Chinese online literature leading the world: experts

Booths for Chinese online literature platforms China Literature (left) and Fanqie Novel Photos: IC and VCG

Booths for Chinese online literature platforms China Literature (left) and Fanqie Novel Photos: IC and VCG

Booths for Chinese online literature platforms China Literature (left) and Fanqie Novel Photos: IC and VCG

The global pandemic has prevented many people from enjoying life outdoors, but it has not diminished their passion for creativity or experiencing fresh stories through online literature.

According to a report that China Literature, a subsidiary of tech giant Tencent Holdings, sent to the Global Times on Thursday, both reading and writing web novels have become important means of entertainment for many people both in China and abroad, especially Generation Z born in the 1990s and 2000s. Additionally, many works by authors overseas have been influenced by translated Chinese online literature as some Chinese elements such as pandas, high-speed trains, and Huawei mobile phones can be seen in their works.

Statistics show that as of December 31, 2021, the international reading platform Webnovel had 2,100 translations of Chinese web novels, more than 200,000 overseas writers and nearly 370,000 original overseas works.

Growing influence

Qu Chang, a veteran translator who once translated into Chinese the hit book series A Song of Ice and Fire – upon which the record-breaking TV phenomenon Game of Thrones was based, told the Global Times that the development of Chinese online literature is leading the world as China now has a mature mechanism for publishing online literature.

“After years of trials, China’s online literature industry has been fully tested by the market. I believe the number of users will continue soaring in the future and influence more readers and creators overseas.”

According to a report by the China Internet Network Information Center, the number of users on online literature platforms in China reached 502 million in December 2021.

Qu explained that China has a large number of readers and users on these online reading platforms, which encourages creators to write high-quality, popular literature works. These large numbers also contribute to creating healthy competition. Meanwhile, many other countries do not have such a complete system.

“Many readers overseas are curious about the culture of China such as Taoism, martial arts and e-sports. So translated works feel fresh to them, which leads to more translations of Chinese online literature works,” he added.

Snoring_Panda, a 24-year-old online literature writer from Nepal, has been addicted to reading translated Chinese fantasy novels for seven years by now. Bored while being stuck home during the pandemic, he decided to try his hand at writing something himself.

“When I wrote my novels in the xianxia (Chinese fantasy) genre, my story was a tribute to all the Chinese web stories that I have read and loved,” he told the Global Times.

In 2021, the number of online literature writers overseas had more than tripled amid the global pandemic.

The report also shows that the percentage of online literature writers among authors in Southeast Asia is as high as 36.2 percent, ranking first, followed by North America with a little over 30 percent.

KazzenIX, a writer from the Philippines, told the Global Times that her work has a lot in common with Chinese net novels.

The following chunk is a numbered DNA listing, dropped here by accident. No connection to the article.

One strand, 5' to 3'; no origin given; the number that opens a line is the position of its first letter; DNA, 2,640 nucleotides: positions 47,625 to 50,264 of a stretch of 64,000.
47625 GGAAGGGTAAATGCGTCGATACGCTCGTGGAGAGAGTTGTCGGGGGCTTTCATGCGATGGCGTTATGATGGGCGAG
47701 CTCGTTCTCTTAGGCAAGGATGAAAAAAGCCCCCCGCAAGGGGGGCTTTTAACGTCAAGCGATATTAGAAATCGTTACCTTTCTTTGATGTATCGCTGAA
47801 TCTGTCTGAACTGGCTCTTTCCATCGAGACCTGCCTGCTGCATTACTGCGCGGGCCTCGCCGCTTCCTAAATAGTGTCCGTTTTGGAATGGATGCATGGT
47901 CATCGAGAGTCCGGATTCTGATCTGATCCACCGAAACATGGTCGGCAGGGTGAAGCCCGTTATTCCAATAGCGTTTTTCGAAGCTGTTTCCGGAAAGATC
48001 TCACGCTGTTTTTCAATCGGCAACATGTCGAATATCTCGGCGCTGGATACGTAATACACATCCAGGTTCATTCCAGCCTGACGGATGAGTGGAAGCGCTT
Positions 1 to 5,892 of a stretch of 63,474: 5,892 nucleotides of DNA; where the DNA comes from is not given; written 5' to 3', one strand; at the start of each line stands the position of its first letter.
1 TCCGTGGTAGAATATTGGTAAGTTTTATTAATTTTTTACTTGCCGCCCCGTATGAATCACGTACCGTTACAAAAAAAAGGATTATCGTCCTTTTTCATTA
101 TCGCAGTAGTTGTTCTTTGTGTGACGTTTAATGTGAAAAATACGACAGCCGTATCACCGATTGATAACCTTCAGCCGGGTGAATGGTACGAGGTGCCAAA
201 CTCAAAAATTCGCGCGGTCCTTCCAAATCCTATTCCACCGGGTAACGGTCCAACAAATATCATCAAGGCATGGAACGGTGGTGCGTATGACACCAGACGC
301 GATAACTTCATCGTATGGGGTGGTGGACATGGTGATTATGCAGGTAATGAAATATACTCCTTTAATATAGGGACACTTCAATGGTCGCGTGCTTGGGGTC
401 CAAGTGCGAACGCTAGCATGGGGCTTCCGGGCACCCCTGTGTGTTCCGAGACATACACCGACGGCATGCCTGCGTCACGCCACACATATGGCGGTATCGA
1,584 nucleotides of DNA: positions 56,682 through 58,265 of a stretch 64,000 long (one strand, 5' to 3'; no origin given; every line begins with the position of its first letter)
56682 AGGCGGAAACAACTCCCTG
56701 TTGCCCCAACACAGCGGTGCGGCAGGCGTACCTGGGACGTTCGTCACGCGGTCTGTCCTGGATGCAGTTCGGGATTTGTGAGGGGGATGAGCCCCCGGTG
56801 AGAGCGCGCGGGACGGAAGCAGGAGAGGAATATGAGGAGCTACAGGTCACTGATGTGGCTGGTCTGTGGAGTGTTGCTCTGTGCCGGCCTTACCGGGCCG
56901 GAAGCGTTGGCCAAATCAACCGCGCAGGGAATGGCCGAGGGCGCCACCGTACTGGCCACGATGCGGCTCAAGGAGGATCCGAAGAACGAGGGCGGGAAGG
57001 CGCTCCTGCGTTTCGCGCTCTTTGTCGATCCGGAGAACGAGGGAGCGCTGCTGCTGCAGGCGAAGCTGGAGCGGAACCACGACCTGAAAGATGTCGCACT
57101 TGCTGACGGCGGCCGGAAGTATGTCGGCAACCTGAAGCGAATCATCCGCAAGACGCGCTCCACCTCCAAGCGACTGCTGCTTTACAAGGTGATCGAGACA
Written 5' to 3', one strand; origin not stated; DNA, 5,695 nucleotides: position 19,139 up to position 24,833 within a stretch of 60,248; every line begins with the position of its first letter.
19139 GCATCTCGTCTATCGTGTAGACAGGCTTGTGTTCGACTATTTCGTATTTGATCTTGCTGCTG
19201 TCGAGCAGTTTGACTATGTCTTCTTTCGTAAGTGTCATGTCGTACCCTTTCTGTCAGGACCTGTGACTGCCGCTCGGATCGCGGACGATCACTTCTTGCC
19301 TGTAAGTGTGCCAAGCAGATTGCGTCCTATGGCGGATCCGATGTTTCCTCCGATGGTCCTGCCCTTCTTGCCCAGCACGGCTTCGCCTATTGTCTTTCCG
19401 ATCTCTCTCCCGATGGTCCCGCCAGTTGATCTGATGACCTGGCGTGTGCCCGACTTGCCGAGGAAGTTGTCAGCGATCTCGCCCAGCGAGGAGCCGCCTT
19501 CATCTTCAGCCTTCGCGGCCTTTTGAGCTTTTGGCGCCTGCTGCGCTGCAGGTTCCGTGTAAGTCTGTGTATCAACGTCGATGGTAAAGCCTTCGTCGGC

“Chinese novels really like the image of a strong, somewhat bad heroine, and my heroine is also like this.”

She revealed that writing has changed her life as she once struggled with depression, but now she has occupied herself with writing, and her life has become more challenging and brighter as well.

It is interesting to see that many creators are not professional writers but computer engineers, bank employees and teachers. Meanwhile, they might come from majors such as mathematics and physics instead of the humanities.

Bright prospects

According to the report, the largest group of overseas online literature writers, 56 percent, are 22 and under, while the next largest group at 25 percent are 22-27 year olds.

Wang, a 22-year-old Chinese office worker who used to write novels from time to time on a Chinese online novel website to earn money as a student, told the Global Times that after the pandemic she noticed “a clear increase in the number of online novels being published. “

As the pandemic went from weeks to months, many touching stories about doctors, police officers and street cleaners staying at their posts amid the fight against COVID-19 inspired her and her editors.

A Nian, a screenwriter originally from Wuhan, Central China’s Hubei Province, who now works in Beijing, told the Global Times that after experiencing the unforgettable COVID-19 lockdown in her hometown, the themes of her creations began to shift from idol-focused dramas to social themes. Recently, she has been paying attention to people who donate their bodies to science.

“The influence of Chinese web novels has been increasing not only in countries neighboring China but also in Western countries,” Zhang Yiwu, a professor at Peking University, told the Global Times on Thursday.

He explained that the relatively early development of the Chinese web novel market helped give it a head start. Now that the number of translation platforms have increased and payment issues have been solved, more and more Chinese people are entering the industry and devoting themselves to creating brilliant works.

Both Qu and Zhang expressed optimism about the future development of Chinese online literature overseas, saying that it is as an ideal way to promote Chinese culture overseas as well as contribute to cultural exchanges between China, other Asian countries and the West.

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